USC Viterbi’s “Adopt-a-School” Program Announces Partnerships with Code.org and Sesame Workshop

Jackie Culp | November 13, 2018

USC Viterbi VAST programs gain attention for community engagement in computer sciences, landing new partnerships from leading STEM organizations

New USC STEM partner code.org organizes the annual Hour of Code campaign, which has become a global movement reaching over 180 countries and more than 600 million hours served. Photo courtesy of Code.org

The USC Viterbi School of Engineering’s Adopt-a-School, Adopt-a-Teacher (VAST) PreK-12 STEM education outreach program has teamed up with two national partners, both global leaders in STEM outreach and education.

USC VAST is now the Southern California Regional Partner of Code.org, a nonprofit dedicated to expanding access to computer science in schools and increasing participation by women and underrepresented minorities. Additionally, USC VAST also is launching a program to engage Latino families in computer science literacy in Boyle Heights, thanks to support from the Joan Ganz Cooney Center at Sesame Workshop.

Program El Círculo Familiar with Support from Joan Ganz Cooney Center

Created by USC VAST, El Círculo Familiar is an innovative program comprised of partnerships with the Joan Ganz Cooney Center, PBS SoCal and the Critical Media Project at the USC Annenberg School for Communication and Journalism. These organizations have come together to create a “family-school-community-university ecosystem” to reach out to Latino families to build digital literacy.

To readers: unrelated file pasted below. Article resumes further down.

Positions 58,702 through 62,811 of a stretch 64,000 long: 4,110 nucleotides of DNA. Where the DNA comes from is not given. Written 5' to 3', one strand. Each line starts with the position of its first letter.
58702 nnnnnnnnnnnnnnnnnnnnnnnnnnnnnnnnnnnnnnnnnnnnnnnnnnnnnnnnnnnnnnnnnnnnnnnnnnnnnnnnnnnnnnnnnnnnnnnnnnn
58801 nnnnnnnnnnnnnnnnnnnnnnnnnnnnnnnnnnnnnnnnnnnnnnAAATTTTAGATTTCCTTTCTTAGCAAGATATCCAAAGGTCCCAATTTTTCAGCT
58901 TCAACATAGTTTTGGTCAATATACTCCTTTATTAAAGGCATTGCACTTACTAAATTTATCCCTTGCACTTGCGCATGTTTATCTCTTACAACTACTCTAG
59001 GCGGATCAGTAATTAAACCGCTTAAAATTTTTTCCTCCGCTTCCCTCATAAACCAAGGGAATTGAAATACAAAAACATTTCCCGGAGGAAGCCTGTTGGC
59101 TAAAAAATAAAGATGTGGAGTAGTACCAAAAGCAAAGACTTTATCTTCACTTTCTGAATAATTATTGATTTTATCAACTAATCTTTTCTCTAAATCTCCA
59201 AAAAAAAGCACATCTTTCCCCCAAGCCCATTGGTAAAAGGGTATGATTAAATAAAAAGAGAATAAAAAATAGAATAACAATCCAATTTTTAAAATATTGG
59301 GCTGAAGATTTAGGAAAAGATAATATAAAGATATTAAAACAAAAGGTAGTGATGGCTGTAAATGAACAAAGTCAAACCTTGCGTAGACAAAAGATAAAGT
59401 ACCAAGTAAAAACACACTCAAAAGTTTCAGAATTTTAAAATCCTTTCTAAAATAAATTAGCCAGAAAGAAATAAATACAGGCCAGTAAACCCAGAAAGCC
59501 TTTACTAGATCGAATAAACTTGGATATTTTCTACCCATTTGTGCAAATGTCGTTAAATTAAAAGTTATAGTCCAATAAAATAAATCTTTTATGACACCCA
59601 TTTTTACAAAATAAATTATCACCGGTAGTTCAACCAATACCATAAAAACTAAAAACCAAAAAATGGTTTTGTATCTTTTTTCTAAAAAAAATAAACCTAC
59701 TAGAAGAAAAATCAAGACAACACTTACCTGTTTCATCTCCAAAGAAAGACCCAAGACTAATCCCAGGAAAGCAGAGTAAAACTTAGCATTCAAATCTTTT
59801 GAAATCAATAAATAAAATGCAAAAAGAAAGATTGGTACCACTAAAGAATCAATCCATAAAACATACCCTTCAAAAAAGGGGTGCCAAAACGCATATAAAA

The program will be built on VAST’s current computer science project called Building Opportunities with Teachers in Schools (BOTS), wedding BOTS’ focus on teachers with the opportunity to bring families into the learning ecosystem. Research from the Joan Ganz Cooney Center shows that this type of holistic approach to digital learning works well with Latino and immigrant families with young children.

El Círculo Familiar reaches out to families of 1st and 2nd grade students at three elementary schools in Boyle Heights, where USC VAST’s in-school computer science is provided through BOTS. PBS SoCal’s Early Education team will introduce these families to digital learning through bilingual Saturday playshops, donating tablets loaded with PBS’ educational apps so families can extend their growing media fluency at home.

The Critical Media Project at USC Annenberg will use interactive techniques to empower families and students while countering some stereotypes that suggest only certain people have the knowledge and skills to become proficient in STEM, robotics and computer science. VAST will also add USC student volunteers and campus lab tours to further bolster the families’ identities as STEM learners.

“Our goal is to help families, students and teachers work in tandem to gain confidence with their computational skills as well as to bust through misperceptions and stereotypes of who can and should do coding,” said USC VAST director Katie Mills.

VAST Becomes A Regional Partner of Code.Org

Adding to the momentum, USC VAST has also become a new regional partner of Code.org, a non-profit dedicated to expanding access to computer science in schools.